Utopian Turtletop. Monsieur Croche's Bête Noire. Contact: turtletop [at] hotmail [dot] com

Monday, May 28, 2007

I was looking for a picture of a hurdy-gurdy, thinking about Western music's turn away from noisy instruments some centuries ago and toward "pure tones," when I found this fantastic collection of pictures of harps through the millennia -- I haven’t read the article yet. This picture is from a Pharaoh's tomb in the 2nd millennium BCE. The article has a picture of a hurdy-gurdy, a centuries-old "genre" painting, which, in art parlance, means a painting of poor people, which usually means, as is the case here, a painting in which the people are depicted looking undignified, unaware, un, un, un.

Music whelms me. I want to split the lark.

Emily Dickinson:

Split the Lark--and you'll find the Music--
Bulb after Bulb, in Silver rolled--
Scantily dealt to the Summer Morning
Saved for your Ear when Lutes be old.

Loose the Flood--you shall find it patent--
Gush after Gush, reserved for you--
Scarlet Experiment! Sceptic Thomas!
Now, do you doubt that your Bird was true?

No! No! I don't doubt it! Come back, Bird!

* * *

I read the booklet notes to John Adams’s 9/11 piece On the Transmigration of Souls (which I posted on last night), an essay called “Memory Spaces.” Originally published in the Atlantic Monthly by composer David Schiff, it gives a much more generous listen to the piece than I gave it. (It has a horrible subtitle, which was probably written by Schiff’s editors: “John Adams's On the Transmigration of Souls finds redemption in September 11.” Finding redemption in other people’s murder is reprehensible.)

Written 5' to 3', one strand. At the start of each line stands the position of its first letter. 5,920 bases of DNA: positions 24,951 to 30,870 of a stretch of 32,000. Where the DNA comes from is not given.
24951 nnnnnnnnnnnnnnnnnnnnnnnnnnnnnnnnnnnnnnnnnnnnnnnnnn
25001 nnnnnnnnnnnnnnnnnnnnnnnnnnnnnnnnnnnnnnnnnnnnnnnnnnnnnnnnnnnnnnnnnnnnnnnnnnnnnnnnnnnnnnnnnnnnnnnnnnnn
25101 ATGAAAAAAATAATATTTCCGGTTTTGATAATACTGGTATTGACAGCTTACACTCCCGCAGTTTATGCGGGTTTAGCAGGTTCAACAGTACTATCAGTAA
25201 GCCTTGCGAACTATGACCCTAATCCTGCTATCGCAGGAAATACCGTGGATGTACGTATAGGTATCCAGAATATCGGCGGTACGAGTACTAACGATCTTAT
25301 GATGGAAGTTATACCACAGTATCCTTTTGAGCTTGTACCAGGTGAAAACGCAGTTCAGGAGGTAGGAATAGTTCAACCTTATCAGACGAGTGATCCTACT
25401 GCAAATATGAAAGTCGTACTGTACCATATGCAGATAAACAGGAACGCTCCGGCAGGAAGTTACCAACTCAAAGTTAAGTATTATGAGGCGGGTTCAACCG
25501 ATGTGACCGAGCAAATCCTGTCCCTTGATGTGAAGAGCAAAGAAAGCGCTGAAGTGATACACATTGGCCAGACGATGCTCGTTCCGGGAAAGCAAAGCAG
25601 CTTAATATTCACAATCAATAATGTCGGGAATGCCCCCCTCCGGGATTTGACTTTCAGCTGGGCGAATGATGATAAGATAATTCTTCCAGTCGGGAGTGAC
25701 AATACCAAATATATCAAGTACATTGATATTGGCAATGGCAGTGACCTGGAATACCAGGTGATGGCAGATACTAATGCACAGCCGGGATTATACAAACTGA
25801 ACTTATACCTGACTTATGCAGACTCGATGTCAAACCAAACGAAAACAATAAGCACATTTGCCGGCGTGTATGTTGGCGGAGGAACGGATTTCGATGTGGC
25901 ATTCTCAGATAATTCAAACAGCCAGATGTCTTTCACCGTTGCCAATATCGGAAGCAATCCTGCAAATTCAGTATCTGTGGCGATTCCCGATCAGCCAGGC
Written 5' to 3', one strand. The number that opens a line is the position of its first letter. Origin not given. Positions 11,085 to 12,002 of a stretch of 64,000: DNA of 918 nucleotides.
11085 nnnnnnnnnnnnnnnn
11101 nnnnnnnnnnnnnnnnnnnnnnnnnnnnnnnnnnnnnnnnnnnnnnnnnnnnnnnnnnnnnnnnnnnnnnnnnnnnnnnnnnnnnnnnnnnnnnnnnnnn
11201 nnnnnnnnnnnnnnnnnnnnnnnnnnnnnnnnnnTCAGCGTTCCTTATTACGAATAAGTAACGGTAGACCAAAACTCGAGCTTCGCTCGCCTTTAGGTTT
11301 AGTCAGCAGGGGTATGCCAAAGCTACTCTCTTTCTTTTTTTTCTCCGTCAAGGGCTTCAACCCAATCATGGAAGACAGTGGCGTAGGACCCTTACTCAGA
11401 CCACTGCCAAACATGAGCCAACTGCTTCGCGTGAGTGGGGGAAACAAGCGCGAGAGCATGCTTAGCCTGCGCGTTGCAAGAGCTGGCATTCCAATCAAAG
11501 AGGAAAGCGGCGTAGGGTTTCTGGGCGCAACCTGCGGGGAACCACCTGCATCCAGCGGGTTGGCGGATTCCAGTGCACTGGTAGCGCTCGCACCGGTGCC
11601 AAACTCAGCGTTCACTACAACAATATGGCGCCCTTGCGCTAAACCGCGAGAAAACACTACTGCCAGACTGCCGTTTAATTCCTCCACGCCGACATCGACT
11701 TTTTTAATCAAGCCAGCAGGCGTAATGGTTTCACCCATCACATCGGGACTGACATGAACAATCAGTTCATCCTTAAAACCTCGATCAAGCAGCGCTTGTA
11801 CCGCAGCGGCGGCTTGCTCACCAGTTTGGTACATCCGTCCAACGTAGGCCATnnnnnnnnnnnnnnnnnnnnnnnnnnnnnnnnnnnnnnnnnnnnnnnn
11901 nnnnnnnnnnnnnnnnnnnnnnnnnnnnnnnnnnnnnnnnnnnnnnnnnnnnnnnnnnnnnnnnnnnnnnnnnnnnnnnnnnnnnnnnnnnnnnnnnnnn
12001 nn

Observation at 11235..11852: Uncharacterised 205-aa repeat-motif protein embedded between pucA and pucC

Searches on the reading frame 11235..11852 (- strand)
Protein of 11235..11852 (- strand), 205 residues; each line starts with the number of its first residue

I disagree with Schiff’s assessment, overall and in many particulars; I don’t hear that Adams is “building on” Ives in any cognitive way; it sounds more like bringing Ives into a technically unimpeachable personal pastiche to me. More basically, On the Transmigration of Souls does not expand our notion of what music can be with its melding of sound collage with a live performance -- not only is this a commonplace in pop music, but it has many precedents in the classical concert milieu.

But I wanted to bring Schiff’s essay to your attention because he fundamentally hears Adams’s quote of The Unanswered Question differently than I do, and his hearing is not only valid, but undoubtedly closer to Adams’s intention. The atrocity of 9/11, in Schiff’s hearing, did not inspire Adams to attempt an answer to Ives’s question, but merely to wonder at it again. I’ll give the disc another listen, and try to hear it this way, but I am doubtful that it will work for me dramatically. I fear that the technique and the pastiche are too self-assured to persuade me that this is Adams grappling with life-ultimate questions. Again, the impression sought feels more wished-for than achieved. In any case, quotation is a volatile business, and a composer cannot impose his or her intention onto someone’s hearing.

But the quotation works for Schiff, and I have to respect his experience.

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